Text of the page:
Such building systems might include desiccant dehumidifying systems, polyethylene barriers with “smart retarders” that allow a selective flow of vapor at different relative humidities, and gutter systems that channel water away from buildings.
This moisture damage inside a stucco wall is typical of the problems that have beset many newer buildings in Seattle, in many cases also bringing on problems with mold (upper left).
Achilles also points out that crawl spaces under houses are particularly nasty places for mold, and concrete pads that structures are built upon should be properly drained.
The BTC hopes to convince building materials manufacturers to submit building materials for hygrothermal testing at the user center. There is also a free downloadable computer program for builders to use.
In the meantime, Seattle’s weather isn’t expected to get any drier. Although the city receives a fairly normal amount of rainfall compared with other cities, in the past few decades the weather’s been rainier. Other places with similar moisture problems include cities in British Columbia, Minnesota and Texas.
ORNL’s moisture-engineered wall systems will be one of a number of BTC systems and standards that will help builders and tenants of the future balance their energy efficiency goals with the durability and quality of their buildings.—B.C.
It’s personal: Safety in our work places depends on how we behaveContinuing with our series of articles by members of the Leadership Team, ESH&Q Director Kelly Beierschmitt offers his perspective on safety at ORNL.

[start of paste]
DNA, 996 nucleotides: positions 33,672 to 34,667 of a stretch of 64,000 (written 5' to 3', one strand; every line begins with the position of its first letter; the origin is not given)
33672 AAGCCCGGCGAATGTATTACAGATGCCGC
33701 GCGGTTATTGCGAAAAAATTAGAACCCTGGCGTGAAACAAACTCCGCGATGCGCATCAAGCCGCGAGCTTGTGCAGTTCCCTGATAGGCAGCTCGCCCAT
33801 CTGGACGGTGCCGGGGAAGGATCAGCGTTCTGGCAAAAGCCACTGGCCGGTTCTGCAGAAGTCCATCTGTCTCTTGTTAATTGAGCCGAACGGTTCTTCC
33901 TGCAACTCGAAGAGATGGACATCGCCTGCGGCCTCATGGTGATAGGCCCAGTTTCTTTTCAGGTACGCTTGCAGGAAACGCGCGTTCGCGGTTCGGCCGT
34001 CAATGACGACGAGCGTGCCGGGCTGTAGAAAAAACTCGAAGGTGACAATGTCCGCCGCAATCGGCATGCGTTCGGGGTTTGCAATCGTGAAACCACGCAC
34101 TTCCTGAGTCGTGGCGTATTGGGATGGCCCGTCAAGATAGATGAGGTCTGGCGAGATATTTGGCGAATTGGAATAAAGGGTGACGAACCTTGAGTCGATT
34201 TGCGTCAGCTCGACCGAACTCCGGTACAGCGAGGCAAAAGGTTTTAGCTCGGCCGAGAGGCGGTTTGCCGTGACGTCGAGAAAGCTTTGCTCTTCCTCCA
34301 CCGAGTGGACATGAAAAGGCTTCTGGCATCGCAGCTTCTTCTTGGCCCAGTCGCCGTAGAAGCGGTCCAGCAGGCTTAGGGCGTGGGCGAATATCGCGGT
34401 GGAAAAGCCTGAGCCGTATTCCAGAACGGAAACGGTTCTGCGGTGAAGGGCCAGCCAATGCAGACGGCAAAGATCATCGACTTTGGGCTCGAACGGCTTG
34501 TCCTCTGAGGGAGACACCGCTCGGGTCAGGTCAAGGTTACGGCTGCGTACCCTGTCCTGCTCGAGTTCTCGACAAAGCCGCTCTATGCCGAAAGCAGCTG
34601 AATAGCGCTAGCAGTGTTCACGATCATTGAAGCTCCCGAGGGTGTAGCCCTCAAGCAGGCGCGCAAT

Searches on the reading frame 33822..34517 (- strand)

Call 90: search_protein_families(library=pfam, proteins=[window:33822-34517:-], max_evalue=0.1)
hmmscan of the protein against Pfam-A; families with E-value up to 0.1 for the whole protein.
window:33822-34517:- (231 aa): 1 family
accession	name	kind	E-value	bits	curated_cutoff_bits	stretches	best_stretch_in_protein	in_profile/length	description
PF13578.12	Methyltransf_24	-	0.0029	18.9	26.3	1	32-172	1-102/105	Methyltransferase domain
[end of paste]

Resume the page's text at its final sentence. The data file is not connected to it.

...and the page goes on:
by Kelly Beierschmitt
Safety is personal. It touches our lives and the lives of those around us. What if—we always wore safety goggles when working with hazardous chemicals, or we maintained our work areas as though our mothers were arriving for inspection at any minute, or we read and followed labeling as we would a label on a prescription drug we were providing our children. Not because it was required by procedure but because all of us realize that sometimes bad things happen even to good people. So much of what is “required” in the name of safety recognizes that humans make mistakes—all of us.
Safety is not just what is written in our procedures. It is reflected in the way we behave—what we spend time thinking about and discussing and in the decisions we make daily. Sure, procedures are important and we should celebrate our progress toward making them clearer and more precise (i.e., the Standards-Based Management System), but they alone are not sufficient.
Together, we have made tremendous progress in environment, safety, health and quality over the past year. We have restructured and simplified nearly 30 percent of our entire procedures and policy set. By doing so, we removed an incredible volume of low-value information from our directives system. We have also made tremendous gains in reducing staff exposure to hazards in the workplace. I was amazed to learn that we eliminated more than 104,000 kilograms of hazardous waste from our site last year alone. This is roughly twice the volume removed in any one of the previous five years. We have also cleaned up more than 40 percent of all hazardous material storage areas with 5,000 items being made available for use by others. And our safety statistics—the numbers game—continue to show good improvement. In one of our primary safety measures we have realized a 30-percent improvement in a period spanning less than two years.